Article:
I am so pleased to present this interview with Canadian travel writer Karen Connelly, who has been an inspiration to me in my own writing and whose work took centre stage in my graduate thesis.—Mo
I struggled to be a real writer, I had to transcend to become quite artful.” – KC
It all started with for you with Touch the Dragon. Tell me about that.
Touch the Dragon is where I fell in love with the work of Karen Connelly, her 1987 long form diary that chronicles her year after high school in rural Thailand. Connelly had to come to terms with her “relative wealth and privilege”, and describes her struggle over form, as she began with a series of long letters and journal entries. Were her letters to become part of an essay? A novel? Should she publish them as letters? Finally she settled on a chronological approach. “Aristotle approved of it,” she adds. I can almost see her wink over the phone.
Do you feel that “travel writing” should somehow be political?
KC: “Whether by choice or by design, my work has been implicated in the necessity of the political. We have a responsibility to be truthful to the world we live in. ”
Connelly’s writing journey has been long and involves a curving span of almost 25 years. Her passion for writing has accompanied her through her years of living in Canada and in Europe, mainly Spain and Greece, while followed by a segue back to Thailand and Burma in 1996. She continues to keep a small residence in Greece and speaks candidly on the Syrian refugee crisis – which takes front and centre the September morning which we talk. “We have a responsibility as Westerners,” Connelly says. “People don’t realize that the slow response of the Canadian government physically, vitally affects the people in the East.” She comments that her exploration of the political language “has been a growing and evolving part of my work to be explored, and after all, writers have to be willing to go there.”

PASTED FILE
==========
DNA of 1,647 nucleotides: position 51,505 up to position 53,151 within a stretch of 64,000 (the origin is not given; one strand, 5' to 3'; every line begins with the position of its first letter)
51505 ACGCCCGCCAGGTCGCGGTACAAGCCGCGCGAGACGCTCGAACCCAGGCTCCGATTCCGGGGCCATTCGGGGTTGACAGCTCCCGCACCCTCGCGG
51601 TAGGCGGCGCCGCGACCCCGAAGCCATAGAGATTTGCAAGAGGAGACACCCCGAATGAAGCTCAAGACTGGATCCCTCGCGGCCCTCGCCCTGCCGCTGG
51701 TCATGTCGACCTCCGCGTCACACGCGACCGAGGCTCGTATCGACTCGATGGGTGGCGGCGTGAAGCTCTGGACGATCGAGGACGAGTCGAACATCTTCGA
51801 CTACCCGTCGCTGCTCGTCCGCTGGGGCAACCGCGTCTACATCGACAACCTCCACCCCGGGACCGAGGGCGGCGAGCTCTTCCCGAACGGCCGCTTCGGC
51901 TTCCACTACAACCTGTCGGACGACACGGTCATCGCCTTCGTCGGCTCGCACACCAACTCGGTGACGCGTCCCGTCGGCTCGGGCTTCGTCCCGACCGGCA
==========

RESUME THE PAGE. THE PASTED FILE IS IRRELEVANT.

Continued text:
We have a responsibility as Westerners,” Connelly says.
Describe your process for writing a book.
“First I write poetry, then I write a nonfiction, then I write a novel.” —KC
Connelly’s first book was in fact not Touch the Dragon, it was Small Words in my Body, which won the Pat Lowther Award in 1991 for best poetry book of the year by a Canadian woman.
Connelly describes how “poetry remains a very emotional response to life’s most intense situations,” and she admits that for her, it can be transformative. Burmese Lessons: A Love Story is her memoir about her first trips to Burma, her time living on the Thai-Burma border interviewing dissident, refugees, and migrant workers. It also tells the story of Connelly’s passionate relationship with the leader of a small revolutionary army fighting the Burmese regime. It is the record of the artist as a young woman in an extreme political environment.
Naturally this shared certain themes with The Lizard Cage, her novel which re-creates the world of a Burmese prison. Although writing Burmese Lessons Connelly called “an entangled process,” she describes the outcome of The Lizard Cage as a richly layered book.
We spiral into a discussion on nonfiction and truth. I noticed that in Come Cold River, several passaged related to truth. Did she feel compelled to always be honest in her work? Did she find comfort in creative non-fiction? What is the destiny of memoirists everywhere?